The first empty grave is only the first grave to empty, for on the last day all graves will be empty—those of all we mourn at Christmas who have died in Christ.
December 28 is observed by many churches as the “Feast of the Holy Innocents,” the young boys around Bethlehem slaughtered on the orders of King Herod, who hoped that he could destroy newly born king he had heard of from Eastern magi.
He failed, the child escaped, and this king hadn’t really intended to supplant him in the first place. Those boys died for nothing, other than to satiate the jealousy and cruelty of a tinpot despot who wasn’t even a king in the customary sense, more of an administrator who ruled at the pleasure of Rome.
Sometimes death is unavoidable, yet the deaths of those children felt pointless.
Death and grief at Christmas are so common that some churches even have special services to acknowledge the hurt that many people feel at this time. They call them “Blue Christmas” services, and they attempt to provide comfort to those who grieve while still celebrating the birth of Christ. It’s a tricky balancing act but necessary for those whose sorrow makes the season anything but jolly.
When you look carefully at the Christmas accounts in Matthew and Luke, death is everywhere. Why were Mary and Joseph in Bethlehem in the first place? A tax. How do you suppose Rome would have responded if people refused to pay? It wouldn’t have been the presumption of innocence and a speedy trial by a jury of one’s peers. If it wasn’t death outright, it was a prison where death usually found you, quickly or slowly.
When Jesus was brought to the temple for presentation, a sacrifice was required. For Jews of meager means, the requirement was to bring “a pair of turtledoves or two young pigeons.” Sound familiar? “Two turtledoves….” We sing about them every year, yet their entire role in the account was to die. Speaking of the “Twelve Days of Christmas,” the partridge in a pear tree is, I’m told, a veiled reference to Christ on the cross.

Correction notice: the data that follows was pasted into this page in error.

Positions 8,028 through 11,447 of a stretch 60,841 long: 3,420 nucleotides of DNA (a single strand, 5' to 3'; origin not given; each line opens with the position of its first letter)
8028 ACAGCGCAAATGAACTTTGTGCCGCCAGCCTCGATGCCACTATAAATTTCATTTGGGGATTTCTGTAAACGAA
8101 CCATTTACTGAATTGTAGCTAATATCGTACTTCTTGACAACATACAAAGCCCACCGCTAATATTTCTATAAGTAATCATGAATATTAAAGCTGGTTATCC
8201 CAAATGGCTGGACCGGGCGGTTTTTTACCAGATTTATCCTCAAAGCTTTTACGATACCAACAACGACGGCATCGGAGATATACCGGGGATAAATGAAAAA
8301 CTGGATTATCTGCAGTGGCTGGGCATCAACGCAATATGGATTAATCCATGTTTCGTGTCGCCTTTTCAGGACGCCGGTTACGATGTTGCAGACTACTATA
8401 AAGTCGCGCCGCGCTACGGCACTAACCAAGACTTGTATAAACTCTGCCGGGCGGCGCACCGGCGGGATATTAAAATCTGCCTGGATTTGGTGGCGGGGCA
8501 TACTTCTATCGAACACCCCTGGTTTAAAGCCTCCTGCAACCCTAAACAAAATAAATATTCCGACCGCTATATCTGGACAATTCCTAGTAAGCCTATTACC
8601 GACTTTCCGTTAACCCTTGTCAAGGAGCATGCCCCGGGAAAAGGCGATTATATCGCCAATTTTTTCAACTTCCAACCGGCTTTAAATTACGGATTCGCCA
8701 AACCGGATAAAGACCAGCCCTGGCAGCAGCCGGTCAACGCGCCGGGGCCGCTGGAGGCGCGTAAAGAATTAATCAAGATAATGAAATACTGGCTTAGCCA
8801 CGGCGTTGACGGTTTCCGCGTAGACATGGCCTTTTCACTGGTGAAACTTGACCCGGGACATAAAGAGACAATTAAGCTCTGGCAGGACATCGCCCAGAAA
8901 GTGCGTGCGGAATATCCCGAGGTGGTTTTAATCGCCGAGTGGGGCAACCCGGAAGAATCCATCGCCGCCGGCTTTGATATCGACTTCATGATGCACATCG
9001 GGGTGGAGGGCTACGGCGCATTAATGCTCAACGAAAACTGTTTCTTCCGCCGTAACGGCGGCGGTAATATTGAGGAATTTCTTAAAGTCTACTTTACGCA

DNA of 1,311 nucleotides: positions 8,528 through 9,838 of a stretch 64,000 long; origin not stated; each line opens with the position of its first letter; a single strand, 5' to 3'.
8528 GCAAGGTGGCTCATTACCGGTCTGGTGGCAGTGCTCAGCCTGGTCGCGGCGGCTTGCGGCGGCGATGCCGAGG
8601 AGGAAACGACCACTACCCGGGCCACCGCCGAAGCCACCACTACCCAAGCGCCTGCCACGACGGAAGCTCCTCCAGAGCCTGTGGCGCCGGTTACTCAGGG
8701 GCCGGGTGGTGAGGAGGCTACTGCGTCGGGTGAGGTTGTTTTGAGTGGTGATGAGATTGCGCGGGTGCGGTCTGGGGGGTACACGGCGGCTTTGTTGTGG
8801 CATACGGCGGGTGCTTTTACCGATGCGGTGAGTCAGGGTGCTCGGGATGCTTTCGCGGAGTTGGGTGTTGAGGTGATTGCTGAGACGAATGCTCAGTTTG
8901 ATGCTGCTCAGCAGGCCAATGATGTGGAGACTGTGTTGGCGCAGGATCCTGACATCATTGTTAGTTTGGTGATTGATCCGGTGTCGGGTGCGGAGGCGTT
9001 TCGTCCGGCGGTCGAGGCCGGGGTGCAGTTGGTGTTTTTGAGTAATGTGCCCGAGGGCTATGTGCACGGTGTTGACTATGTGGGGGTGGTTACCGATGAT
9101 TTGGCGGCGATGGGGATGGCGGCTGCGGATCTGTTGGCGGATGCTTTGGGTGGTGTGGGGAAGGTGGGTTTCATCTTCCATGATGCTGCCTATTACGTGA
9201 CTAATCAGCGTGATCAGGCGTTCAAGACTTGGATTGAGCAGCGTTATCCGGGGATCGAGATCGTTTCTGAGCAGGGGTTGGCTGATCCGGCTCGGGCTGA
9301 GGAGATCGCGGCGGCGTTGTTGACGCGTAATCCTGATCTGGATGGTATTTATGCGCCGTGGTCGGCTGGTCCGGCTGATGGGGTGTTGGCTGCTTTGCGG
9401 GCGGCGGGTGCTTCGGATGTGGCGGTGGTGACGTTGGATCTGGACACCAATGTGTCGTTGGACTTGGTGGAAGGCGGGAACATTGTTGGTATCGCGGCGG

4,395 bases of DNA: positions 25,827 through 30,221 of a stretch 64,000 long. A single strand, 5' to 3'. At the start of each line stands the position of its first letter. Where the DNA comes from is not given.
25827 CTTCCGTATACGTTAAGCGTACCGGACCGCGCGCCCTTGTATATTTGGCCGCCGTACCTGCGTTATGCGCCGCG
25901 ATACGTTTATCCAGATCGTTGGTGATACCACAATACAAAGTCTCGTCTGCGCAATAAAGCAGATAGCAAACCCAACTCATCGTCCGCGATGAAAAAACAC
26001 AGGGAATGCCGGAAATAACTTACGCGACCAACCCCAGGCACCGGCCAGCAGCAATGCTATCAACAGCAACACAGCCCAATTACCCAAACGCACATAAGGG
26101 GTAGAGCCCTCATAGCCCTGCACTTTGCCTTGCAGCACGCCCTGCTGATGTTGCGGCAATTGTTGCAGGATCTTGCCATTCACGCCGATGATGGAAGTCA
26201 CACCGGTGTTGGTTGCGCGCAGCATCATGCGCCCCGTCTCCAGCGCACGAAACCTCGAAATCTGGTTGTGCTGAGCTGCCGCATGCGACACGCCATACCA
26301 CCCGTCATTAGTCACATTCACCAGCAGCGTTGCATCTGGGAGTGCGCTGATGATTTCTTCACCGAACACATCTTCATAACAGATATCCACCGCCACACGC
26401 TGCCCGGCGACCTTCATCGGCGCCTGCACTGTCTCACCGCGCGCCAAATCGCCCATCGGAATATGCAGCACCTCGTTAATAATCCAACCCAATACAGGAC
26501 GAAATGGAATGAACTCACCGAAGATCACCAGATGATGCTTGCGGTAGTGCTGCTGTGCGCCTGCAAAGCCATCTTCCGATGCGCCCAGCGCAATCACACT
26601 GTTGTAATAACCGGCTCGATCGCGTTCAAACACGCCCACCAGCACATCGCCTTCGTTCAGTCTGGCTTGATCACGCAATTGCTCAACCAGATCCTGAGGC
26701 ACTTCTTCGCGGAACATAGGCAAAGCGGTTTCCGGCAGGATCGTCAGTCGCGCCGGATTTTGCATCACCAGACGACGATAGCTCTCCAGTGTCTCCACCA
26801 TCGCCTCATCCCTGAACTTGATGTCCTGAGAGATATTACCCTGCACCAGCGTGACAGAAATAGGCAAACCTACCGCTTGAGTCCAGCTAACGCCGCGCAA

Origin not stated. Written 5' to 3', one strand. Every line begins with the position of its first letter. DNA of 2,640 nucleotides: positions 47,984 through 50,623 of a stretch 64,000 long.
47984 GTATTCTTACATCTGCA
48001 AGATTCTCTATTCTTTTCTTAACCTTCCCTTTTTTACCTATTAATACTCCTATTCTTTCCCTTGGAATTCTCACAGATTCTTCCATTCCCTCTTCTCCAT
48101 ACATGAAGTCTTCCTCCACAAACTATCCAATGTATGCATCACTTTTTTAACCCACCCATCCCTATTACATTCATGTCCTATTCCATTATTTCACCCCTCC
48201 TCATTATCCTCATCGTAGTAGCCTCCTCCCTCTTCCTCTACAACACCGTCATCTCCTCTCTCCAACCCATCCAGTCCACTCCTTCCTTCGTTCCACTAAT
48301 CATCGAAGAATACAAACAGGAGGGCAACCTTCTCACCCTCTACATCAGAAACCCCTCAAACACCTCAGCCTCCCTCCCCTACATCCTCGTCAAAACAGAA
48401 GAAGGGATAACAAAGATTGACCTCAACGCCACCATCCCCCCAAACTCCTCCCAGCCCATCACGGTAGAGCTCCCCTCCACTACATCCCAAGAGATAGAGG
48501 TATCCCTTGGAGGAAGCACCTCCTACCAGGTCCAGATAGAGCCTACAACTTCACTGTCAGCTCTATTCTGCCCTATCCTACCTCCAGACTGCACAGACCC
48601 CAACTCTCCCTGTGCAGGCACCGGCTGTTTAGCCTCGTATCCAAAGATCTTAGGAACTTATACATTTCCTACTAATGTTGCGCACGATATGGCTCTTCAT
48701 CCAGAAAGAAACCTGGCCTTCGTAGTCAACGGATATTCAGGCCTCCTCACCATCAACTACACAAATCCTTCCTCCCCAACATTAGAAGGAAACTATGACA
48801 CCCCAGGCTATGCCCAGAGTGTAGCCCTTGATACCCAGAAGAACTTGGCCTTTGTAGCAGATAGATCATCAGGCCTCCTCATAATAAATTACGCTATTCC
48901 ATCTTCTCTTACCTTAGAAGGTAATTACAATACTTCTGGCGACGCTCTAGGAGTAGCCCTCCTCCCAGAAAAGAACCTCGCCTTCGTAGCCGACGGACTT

Here we come to the point. Christmas is not about the sweet little baby in the manger. It’s about that same baby, grown into a man, being nailed to a cross. Isaiah 53 talks about how he has “borne our griefs and carried our sorrows.” Not just our sins but also our griefs. How is this possible?
I have a guess. The same Jesus who died for our griefs, because he was fully man, also rose and conquered death, because he was fully God. Yet, being still fully man, he not only demonstrates that it is possible for a man to conquer death, he provides the way for those who die in him to be confident that they, too, will have the same.
So remember, the first empty grave is only the first grave to empty, for on the last day all graves will be empty—those of all whom we mourn at Christmas who have died under the covering protection of the Risen One.
A new life is yours, because this death — and your own, when it comes — is only temporary. source